“Plan for what is difficult while it is easy, do what is great while it is small.” -Sun Tzu

Physical Security Measures

Access Control Systems

An access control system is a physical security measure that restricts and controls who can enter a building or specific areas within the building. It typically involves using credential-based systems such as key cards, PIN codes, biometric scanners like thumbprints or facial recognition technology, or credentials issued to authorized individuals. Such systems ensure that only authorized personnel are allowed entry into sensitive locations, enhancing overall facility security.

“Unauthorized access to a computer network or any other information storage medium for purposes of stealing data or causing damage is an act of cybercrime.” – Legal Dictionary

Surveillance Systems

Surveillance systems are another critical component of physical security measures, which could involve intrusion detection mechanisms, video monitoring, motion detectors, or audio surveillance tools that record and analyze activities in real-time. Surveillance cameras must be positioned where they can capture everyone entering a specified location, and when coupled with analytics, it allows officials to detect deviations from established routines and quickly act upon them.

“Europe’s largest benefit fraud case was uncovered thanks to “extraordinary work by digital forensic experts” examining CCTV footage that had been recorded over a five-year period. The team analysed more than 81 million images before linking it to fraudulent documents.” – BBC News

Perimeter Security

Perimeter security consists of several layers of protection around buildings’ boundaries or restricted zones, including gates, fences, walls, barriers, bollards, guard towers, etc., designed and installed to deter unauthorized intruders. A well-developed perimeter defense strategy has become increasingly essential, especially for sites requiring heightened security, such as military bases, nuclear power plants, or research labs.

“A concentrated effort involving greater collaboration between the public and private sector for surveillance, terrain mapping and verification of land holdings can help reduce the risk of encroachment and make specific the details around ownership…” – Security Magazine

Security Guards

The presence of security personnel within a facility is a crucial physical security measure that provides an added layer of safety. Their main responsibility includes performing patrols on a predetermined route to protect life and property, responding promptly to any alerts, monitoring cameras, checking access logs to detect signs of suspicious behavior. Additional function performed by security guards further include providing essential services such as opening and closing doors for staff and visitors.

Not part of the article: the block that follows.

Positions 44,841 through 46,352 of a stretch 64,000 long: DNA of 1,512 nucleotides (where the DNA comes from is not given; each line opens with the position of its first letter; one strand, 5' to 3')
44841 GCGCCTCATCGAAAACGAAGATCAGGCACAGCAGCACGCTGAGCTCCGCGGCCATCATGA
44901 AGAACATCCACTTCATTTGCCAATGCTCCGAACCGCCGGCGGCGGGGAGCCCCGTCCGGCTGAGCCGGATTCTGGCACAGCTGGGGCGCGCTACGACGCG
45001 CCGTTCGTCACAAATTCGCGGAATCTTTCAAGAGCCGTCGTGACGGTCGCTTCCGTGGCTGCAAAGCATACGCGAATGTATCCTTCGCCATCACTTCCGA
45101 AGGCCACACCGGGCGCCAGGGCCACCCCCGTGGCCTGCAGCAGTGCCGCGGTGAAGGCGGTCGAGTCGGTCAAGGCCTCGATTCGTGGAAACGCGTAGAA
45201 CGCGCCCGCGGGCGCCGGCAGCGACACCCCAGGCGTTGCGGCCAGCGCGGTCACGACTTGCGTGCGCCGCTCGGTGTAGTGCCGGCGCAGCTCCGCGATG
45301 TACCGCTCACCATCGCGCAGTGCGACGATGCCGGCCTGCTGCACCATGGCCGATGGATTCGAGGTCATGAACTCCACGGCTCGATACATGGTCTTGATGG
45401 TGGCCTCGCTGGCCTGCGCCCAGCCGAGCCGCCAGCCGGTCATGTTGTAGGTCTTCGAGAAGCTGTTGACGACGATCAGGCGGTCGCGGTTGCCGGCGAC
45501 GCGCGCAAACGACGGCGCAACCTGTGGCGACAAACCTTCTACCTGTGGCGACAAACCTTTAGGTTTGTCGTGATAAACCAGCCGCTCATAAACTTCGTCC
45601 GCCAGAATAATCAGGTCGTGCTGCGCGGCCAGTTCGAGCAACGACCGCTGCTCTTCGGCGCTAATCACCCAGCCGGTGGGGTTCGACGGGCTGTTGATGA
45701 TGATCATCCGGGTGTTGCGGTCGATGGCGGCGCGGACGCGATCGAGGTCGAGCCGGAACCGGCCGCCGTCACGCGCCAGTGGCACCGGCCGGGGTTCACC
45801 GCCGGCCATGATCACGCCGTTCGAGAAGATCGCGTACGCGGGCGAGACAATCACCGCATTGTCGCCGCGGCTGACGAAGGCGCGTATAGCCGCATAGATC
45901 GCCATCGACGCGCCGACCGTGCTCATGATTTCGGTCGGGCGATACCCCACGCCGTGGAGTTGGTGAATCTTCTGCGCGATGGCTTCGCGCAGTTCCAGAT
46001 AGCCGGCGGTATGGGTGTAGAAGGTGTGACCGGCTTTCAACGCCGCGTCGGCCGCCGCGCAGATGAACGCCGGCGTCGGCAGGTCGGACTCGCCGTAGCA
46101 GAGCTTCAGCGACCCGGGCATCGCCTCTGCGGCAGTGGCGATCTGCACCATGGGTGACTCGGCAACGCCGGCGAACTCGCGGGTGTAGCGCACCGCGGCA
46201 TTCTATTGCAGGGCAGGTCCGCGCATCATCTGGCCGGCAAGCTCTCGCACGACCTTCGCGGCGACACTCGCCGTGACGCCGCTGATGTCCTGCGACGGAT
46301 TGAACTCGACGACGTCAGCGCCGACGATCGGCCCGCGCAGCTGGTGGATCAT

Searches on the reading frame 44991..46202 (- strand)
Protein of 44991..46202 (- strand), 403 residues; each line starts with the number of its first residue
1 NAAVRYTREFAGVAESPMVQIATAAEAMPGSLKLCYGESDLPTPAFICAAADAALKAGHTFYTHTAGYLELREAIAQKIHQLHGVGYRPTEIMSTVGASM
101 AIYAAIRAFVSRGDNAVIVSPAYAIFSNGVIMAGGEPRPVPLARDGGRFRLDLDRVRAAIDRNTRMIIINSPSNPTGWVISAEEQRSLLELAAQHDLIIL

“Security officers are often seen as the ‘eyes and ears’ of law enforcement in the fight against crime.” – Security Policy Document
In conclusion, using only one type of physical security measure could result in gaps which intruders or attackers may exploit. Any comprehensive security solution must be constructed from multiple components tailored to address particular risks associated with each location’s unique environment. In implementing critical measures including access control, surveillance systems, perimeter security, and trained security guards, facilities can ensure their infrastructure remains secure.

The Limitations of Physical Security


One major limitation of physical security is the cost it incurs. The implementation and maintenance of physical security measures such as CCTV cameras, access control systems, alarms, and security personnel require a significant financial investment. Many organizations may not have the necessary budget to install and maintain a comprehensive physical security system.

Moreover, the costs do not end with the initial setup but also increase with ongoing maintenance and upgrades needed to ensure the equipment remains up-to-date and functional. For instance, regular replacement of old surveillance cameras or hiring additional guards for increased coverage could add extra costs that many organizations may not be able to bear.

“Organizations should consider assessing their assets’ value and risk levels to determine which assets deserve more protection than others. Part of this evaluation involves deciding how much money the organization can spend on physical security measures.” -Timothy Layton

Human Error

No matter how efficient a physical security measure is, it’s only as strong as its weakest link- humans. In most cases, employees become the potential cause of security breaches due to either neglect or ignorance. They may forgetfully leave doors unlocked, misplace keys, share passwords, or fall victim to phishing scams, thereby causing data breaches.

In addition, human errors are usually not intentional, making them difficult to predict or prevent. A single lapse in judgment from an employee or even a contractor can lead to unauthorized access through physical means.

“The human element continues to remain a huge source of vulnerability in physical security setups. To mitigate these risks, companies need to drive awareness among their employees and take proactive steps to educate them about different threats, cybersecurity best practices, and good habits for daily security hygiene.” -Tony Buffomante